With state/federal grant funding, Yarmouth is in the early stages of a project to test our town’s wastewater for signs of the COVID-19 virus. While the testing technology is fairly new, it’s now being used in a number of towns and cities including Augusta, Portland, and Boston. Montana’s Healthy Gallatin Program has been testing waste water in Gallatin County for COVID-19 since March. They capture this data weekly for Bozeman, Big Sky, and West Yellowstone. It is also being used at the University of Arizona, where it detected evidence of the virus in a student dormitory’s wastewater and allowed the University to intervene very early to prevent a larger outbreak.
People pay little mind to a toilet flush once its contents disappear into the maze of pipes that lead to a municipal sewage treatment facility to be processed. But that wastewater is a valuable resource in combatting the COVID-19 pandemic, according to researchers at Montana State University.
The results of their weekly tests suggest that wastewater measurements are a reliable early indicator of the local presence of the virus and disease. Presence of COVID-19 virus in wastewater tracked well with outbreaks of the disease in the Montana cities they tested.
Because asymptomatic or pre-symptomatic individuals can be infected with COVID-19 virus and spread the virus and disease for a week or more before showing symptoms, early detection of increased levels of the virus in wastewater could help health officials identify potential outbreaks of COVID-19 and intervene early to isolate infected individuals, quarantine contacts, and implement social distancing and other measures to reduce virus transmission before a tide of sickened patients seek testing and medical treatment.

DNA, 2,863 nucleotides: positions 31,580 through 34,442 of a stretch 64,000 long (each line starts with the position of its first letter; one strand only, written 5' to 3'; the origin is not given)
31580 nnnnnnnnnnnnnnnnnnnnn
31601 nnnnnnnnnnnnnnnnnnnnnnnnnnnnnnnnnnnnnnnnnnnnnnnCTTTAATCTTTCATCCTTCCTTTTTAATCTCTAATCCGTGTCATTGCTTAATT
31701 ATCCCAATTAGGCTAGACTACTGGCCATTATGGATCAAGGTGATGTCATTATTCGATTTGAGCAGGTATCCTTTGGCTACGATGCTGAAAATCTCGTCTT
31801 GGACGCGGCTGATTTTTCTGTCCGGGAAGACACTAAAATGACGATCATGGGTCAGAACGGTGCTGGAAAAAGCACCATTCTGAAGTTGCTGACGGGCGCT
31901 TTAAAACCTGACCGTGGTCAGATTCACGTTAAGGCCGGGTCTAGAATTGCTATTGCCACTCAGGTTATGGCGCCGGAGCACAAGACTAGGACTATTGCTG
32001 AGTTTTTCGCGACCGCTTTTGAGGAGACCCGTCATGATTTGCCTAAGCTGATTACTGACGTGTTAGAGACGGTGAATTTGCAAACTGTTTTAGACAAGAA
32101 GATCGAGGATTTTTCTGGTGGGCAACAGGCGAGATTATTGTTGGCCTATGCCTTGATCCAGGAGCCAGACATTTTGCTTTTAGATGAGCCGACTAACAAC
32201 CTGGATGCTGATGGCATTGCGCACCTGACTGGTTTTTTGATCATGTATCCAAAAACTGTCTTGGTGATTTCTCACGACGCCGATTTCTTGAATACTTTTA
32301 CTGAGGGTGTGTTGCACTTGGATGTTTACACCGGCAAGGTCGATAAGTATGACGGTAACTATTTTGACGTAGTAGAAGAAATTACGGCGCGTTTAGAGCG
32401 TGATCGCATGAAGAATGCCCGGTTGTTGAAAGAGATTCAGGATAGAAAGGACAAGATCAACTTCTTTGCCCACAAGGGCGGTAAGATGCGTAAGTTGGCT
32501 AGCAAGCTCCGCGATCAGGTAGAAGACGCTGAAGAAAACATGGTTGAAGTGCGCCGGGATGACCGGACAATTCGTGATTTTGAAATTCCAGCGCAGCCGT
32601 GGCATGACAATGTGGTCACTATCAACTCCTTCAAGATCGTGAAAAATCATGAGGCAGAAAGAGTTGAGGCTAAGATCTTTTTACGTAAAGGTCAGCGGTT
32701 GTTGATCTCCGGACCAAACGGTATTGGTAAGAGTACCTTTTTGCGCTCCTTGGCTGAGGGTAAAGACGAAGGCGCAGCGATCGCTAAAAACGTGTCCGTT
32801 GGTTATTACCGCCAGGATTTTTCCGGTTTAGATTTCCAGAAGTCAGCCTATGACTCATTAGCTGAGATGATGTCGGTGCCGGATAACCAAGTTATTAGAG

This project is a collaboration of the Yarmouth Community Coronavirus Task Force and the Town of Yarmouth. Yarmouth plans to test wastewater weekly for the next six months. The wastewater sample will be gathered at the town level and not tied to any specific site. The level of the COVID-19 virus over time will be useful as an indicator of the presence of COVID-19 in our community during this time period. The testing begins the week of 9/21/2020.
The process is fairly simple. Samples will be captured at the Yarmouth Wastewater Treatment Facility and sent to a lab at St. Joseph College to isolate RNA (genetic material) from the wastewater and then test the RNA for SARS-CoV-2 specific RNA (SARS-CoV-2 is the coronavirus that causes COVID-19). Two parts of the nucleocapsid gene (N1 and N2) from the SARS-Co-V-2 genome must be found in the sample to be considered positive.
When the virus is found in a sample, the lab will estimate how many viral particles are present. This helps us understand whether viral levels found in wastewater are going up, staying the same, or going down from week to week.
Testing results will only represent the people in the Yarmouth community who use the wastewater system—not those on private septic systems. This means that wastewater results will not reflect all new infections and cases of COVID-19. Wastewater testing is one promising piece of the complex COVID-19 puzzle. We’re still learning about this new virus, how it spreads, and how our actions impact the number of new confirmed cases.
The Yarmouth Community Coronavirus Task Force members, the town leadership, and the health officer will use these test results, along with many other pieces of information, to decide how best to support the health of the town.
More information will be available as the project progresses.